We have spent a few weeks listening to prophets bring a word from the Lord about the ways God’s people regularly fail. In chapter six, Amos lists being at ease and feeling secure (when our neighbors are not), being sure our kingdoms are better than others, and eating lambs and calves from our vast stock (when our neighbors are hungry) as reasons the Lord will raise an enemy up against those who claim to be faithful. We fail at generosity, community, faithful worship, neighbor-love, and good ol’ self-control. Ouch. It might be hard to keep reading when these prophets don’t let up!
But, let’s stay engaged and discover God’s grace in the love holding all of this together.
Amos brings this word of judgment from the God of Love. This contempt for selfishness comes from the deep ache for the abundant life that comes from generous living. God wants this for us, not only out of concern for our suffering neighbor, but because it is the very best life for us. We know this is true because we feel most whole when we are loving and serving well. Is your favorite memory of your family the time people lavished gifts on you? Or is it when there was a crisis and you all showed up, even when it cost you time, money, or other resources?
Here at the seminary, we have plenty of fellowship around late night campfires. Those nights of laughter and storytelling are great fun. The moments when someone gets serious and shares a struggle they are having in a class or candidacy or with their child/partner/parent/friend—those moments when the laughter stops and the deep wells of concern and love take its place, those moments are richer than the laughter.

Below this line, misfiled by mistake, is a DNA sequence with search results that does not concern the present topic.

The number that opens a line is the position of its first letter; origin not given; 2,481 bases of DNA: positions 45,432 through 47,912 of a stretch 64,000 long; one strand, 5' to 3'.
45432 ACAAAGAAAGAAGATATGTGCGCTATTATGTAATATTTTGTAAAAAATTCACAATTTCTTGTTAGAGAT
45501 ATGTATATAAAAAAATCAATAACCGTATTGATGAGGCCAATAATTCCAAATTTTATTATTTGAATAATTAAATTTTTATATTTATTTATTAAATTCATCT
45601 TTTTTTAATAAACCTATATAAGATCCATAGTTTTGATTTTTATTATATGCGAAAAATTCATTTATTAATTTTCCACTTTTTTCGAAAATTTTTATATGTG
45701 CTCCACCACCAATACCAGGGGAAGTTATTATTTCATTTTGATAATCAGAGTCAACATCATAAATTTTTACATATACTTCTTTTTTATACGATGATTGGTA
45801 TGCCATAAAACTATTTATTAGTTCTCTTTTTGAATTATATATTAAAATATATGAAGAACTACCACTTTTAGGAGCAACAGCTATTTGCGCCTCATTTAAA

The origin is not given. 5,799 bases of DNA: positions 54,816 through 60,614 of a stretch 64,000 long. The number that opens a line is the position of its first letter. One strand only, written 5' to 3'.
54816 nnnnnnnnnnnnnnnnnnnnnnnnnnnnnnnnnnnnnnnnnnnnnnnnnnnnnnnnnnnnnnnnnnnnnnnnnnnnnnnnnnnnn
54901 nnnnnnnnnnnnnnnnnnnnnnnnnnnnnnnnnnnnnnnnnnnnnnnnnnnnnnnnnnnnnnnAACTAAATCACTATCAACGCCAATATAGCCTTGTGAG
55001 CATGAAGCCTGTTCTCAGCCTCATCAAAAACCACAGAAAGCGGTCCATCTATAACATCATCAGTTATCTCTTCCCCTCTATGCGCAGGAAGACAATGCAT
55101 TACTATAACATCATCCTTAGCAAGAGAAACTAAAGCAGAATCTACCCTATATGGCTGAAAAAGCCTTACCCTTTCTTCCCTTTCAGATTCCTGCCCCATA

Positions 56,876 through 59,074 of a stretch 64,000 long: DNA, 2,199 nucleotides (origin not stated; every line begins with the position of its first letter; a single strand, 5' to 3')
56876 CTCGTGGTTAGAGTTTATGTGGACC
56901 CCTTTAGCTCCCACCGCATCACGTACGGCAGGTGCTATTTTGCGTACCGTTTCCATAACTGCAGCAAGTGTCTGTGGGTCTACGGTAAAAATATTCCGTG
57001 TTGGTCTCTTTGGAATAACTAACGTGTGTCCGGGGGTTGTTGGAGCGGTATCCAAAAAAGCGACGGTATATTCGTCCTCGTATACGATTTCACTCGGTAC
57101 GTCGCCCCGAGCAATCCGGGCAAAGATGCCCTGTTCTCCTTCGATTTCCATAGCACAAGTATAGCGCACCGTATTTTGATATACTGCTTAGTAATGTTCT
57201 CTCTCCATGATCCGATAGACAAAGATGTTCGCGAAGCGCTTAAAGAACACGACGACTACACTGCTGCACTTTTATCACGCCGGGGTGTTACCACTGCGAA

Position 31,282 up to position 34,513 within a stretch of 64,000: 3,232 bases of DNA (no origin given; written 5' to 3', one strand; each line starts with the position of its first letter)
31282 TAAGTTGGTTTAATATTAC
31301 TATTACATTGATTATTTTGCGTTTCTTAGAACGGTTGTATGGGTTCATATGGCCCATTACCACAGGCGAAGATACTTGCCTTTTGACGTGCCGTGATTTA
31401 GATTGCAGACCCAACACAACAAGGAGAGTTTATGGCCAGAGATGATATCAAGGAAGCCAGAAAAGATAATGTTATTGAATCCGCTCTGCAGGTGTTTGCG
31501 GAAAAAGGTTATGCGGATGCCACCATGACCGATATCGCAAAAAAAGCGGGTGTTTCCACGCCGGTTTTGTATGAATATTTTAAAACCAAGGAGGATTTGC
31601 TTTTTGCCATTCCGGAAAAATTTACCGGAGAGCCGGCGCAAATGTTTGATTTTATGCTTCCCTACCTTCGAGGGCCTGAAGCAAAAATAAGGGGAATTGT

We were created for each other. We are stitched up this way. Our hearts recognize that serving a neighbor feels like home because we are created in the image of a servant God. It is from whence we come. We do not come from gluttony and self-preservation; we come from God. We come from love.
The Rev. Jennifer L. Shimota is the Coordinator of Seminary Enrollment at Lutheran Theological Southern Seminary in Columbia, SC. She lives on the seminary campus with her Siberian Husky, Eleanor Rigby. Their very favorite thing is chatting with students while they are out for their walk around campus. Also snacks; they like snacks.
1. Being vulnerable and honest, what is one piece of your life where you could sacrifice for the sake of your neighbor? What resources are plentiful for you—resources God may be calling you to share? Considering the gifts of time, money, reputation, power, or privilege, which resource could you easily share? Which feels scarce?
2. Call to mind a memory wherein your heart felt right because you were serving rather than receiving. Give thanks to God for the deep-seated holy place in you that loves well, recognizing that the source of your neighbor-love is God.
Source of every good thing, there are many voices trying to convince us that your judgment is quick and vengeful, and you are slow to forgiveness. Remind us that your judgment comes from love and you never tire of forgiving us. We love you, and we trust you. Amen.